The Role of Trajectories of Social Support and Perceived Stress in Underrepresented College Students' Academic Achievements
Wittrup, Audrey, Psychology - Graduate School of Arts and Sciences, University of Virginia
Hurd, Noelle, AS-Psychology, University of Virginia
Adopting a longitudinal latent profile approach, the core research objective of this dissertation was to examine the impact of trajectories of perceived stress and social support from parents, friends, romantic partners, and natural mentors throughout underrepresented students’ college careers on their subsequent educational success. Participants were drawn from an existing study of underrepresented students attending a public, predominantly White institution (n = 340) and were surveyed during the fall and spring of their first year and again in the spring of their second, third, and fourth years of college. The outcomes of interest (i.e., on-time graduation, pursuing career goals, and goal-setting skills) were self-reported during the fifth wave of data collection. I measured social support and perceived stress across all time points, and longitudinal latent profiles were estimated based on fluctuations in both variables over time. Three latent profiles of social support and perceived stress emerged: Early Stress Spike, Late Support Increase, and Decreasing Social Support. Results suggested that participants in the Decreasing Social Support group contained the fewest on-time graduating students, and students in this profile were less likely to pursue career goals than the Late Support Increase group. Interpretation of these findings is provided and areas for future inquiry are discussed.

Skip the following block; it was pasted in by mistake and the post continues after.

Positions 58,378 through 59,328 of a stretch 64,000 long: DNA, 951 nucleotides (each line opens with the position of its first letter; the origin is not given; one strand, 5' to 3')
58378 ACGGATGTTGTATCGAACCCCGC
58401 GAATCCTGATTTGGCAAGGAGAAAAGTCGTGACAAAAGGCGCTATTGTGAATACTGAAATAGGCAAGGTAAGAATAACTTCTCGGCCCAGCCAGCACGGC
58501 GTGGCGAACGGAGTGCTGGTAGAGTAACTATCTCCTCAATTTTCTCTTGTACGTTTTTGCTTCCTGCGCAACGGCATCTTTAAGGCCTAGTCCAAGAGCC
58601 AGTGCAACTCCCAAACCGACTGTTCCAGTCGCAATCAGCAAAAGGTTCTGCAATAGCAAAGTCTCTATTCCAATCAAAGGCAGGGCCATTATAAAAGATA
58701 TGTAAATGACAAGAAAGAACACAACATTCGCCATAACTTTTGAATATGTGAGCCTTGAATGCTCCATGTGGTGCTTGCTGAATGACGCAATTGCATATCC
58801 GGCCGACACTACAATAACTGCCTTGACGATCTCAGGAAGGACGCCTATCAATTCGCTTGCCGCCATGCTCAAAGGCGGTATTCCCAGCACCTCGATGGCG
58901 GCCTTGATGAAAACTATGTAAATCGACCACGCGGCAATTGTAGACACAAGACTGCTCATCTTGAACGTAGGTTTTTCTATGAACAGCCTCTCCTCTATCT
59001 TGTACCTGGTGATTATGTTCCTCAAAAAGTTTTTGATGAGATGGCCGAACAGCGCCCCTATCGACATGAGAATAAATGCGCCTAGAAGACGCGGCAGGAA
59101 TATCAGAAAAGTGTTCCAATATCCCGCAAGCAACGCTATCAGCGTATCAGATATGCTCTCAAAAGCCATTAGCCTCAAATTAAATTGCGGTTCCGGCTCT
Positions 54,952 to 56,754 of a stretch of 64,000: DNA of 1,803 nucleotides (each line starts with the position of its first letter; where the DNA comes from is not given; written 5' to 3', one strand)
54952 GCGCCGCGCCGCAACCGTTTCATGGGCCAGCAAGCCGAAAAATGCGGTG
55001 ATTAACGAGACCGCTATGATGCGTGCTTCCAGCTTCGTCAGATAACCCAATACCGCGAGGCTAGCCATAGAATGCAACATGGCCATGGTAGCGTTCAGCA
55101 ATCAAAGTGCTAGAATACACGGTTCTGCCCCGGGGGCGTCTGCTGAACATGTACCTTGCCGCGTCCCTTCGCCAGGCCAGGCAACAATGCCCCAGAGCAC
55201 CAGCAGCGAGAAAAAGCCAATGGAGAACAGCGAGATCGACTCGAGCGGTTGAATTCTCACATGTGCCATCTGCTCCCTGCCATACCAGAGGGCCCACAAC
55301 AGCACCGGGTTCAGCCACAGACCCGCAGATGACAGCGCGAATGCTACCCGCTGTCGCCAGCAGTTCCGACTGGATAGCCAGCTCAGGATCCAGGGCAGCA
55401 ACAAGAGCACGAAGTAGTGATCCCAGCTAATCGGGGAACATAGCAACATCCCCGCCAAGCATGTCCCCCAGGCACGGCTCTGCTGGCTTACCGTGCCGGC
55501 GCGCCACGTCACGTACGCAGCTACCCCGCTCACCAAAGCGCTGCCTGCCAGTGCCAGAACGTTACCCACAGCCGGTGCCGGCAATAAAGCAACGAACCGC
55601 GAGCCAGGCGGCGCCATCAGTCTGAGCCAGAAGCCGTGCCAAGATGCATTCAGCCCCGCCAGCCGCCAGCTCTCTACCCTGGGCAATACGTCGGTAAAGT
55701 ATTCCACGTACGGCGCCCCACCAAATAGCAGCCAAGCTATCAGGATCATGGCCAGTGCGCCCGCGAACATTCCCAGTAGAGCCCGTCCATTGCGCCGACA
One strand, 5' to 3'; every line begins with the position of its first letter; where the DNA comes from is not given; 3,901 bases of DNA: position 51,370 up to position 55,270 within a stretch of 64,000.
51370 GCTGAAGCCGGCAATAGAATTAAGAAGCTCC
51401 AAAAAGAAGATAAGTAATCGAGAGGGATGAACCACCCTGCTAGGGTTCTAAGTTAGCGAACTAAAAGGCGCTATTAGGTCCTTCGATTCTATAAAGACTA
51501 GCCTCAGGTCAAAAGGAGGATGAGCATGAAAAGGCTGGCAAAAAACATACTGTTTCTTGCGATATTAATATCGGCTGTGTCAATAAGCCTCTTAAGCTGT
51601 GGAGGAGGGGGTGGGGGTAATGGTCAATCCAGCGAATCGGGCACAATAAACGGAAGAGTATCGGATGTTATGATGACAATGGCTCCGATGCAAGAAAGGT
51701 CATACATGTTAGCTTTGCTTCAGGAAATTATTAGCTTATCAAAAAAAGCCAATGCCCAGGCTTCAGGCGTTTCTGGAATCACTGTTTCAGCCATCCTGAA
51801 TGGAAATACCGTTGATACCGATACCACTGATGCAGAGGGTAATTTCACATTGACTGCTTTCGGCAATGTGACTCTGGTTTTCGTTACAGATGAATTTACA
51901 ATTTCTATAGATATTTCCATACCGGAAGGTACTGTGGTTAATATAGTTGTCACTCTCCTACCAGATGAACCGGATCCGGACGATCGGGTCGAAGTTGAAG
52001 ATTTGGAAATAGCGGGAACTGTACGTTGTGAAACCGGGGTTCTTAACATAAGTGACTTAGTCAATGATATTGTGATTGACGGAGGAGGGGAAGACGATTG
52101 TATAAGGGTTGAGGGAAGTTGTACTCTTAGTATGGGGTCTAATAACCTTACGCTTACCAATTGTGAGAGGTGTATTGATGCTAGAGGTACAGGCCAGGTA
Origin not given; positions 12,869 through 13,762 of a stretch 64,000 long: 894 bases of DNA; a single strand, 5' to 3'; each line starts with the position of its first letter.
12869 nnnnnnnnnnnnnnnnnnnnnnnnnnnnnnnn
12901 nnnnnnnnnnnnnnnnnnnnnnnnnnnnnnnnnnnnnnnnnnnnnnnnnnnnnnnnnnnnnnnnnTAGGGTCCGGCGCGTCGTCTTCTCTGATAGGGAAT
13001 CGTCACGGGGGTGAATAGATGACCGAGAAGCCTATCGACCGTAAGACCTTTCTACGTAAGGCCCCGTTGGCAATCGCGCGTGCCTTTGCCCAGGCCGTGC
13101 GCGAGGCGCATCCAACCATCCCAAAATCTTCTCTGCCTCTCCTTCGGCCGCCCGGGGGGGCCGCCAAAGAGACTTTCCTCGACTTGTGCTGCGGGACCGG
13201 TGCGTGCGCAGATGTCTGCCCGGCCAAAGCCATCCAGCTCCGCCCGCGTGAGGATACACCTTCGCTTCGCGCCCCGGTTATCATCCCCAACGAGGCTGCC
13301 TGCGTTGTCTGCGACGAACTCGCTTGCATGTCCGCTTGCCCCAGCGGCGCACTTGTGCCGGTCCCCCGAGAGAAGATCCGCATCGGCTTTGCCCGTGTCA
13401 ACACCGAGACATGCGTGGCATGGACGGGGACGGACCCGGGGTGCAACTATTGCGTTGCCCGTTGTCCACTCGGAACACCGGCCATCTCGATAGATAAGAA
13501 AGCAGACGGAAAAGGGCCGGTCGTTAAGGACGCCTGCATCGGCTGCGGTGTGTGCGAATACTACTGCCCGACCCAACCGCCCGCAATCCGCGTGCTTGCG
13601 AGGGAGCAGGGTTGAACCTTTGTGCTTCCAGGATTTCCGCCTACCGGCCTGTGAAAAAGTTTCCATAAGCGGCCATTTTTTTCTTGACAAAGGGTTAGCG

PHD (Doctor of Philosophy)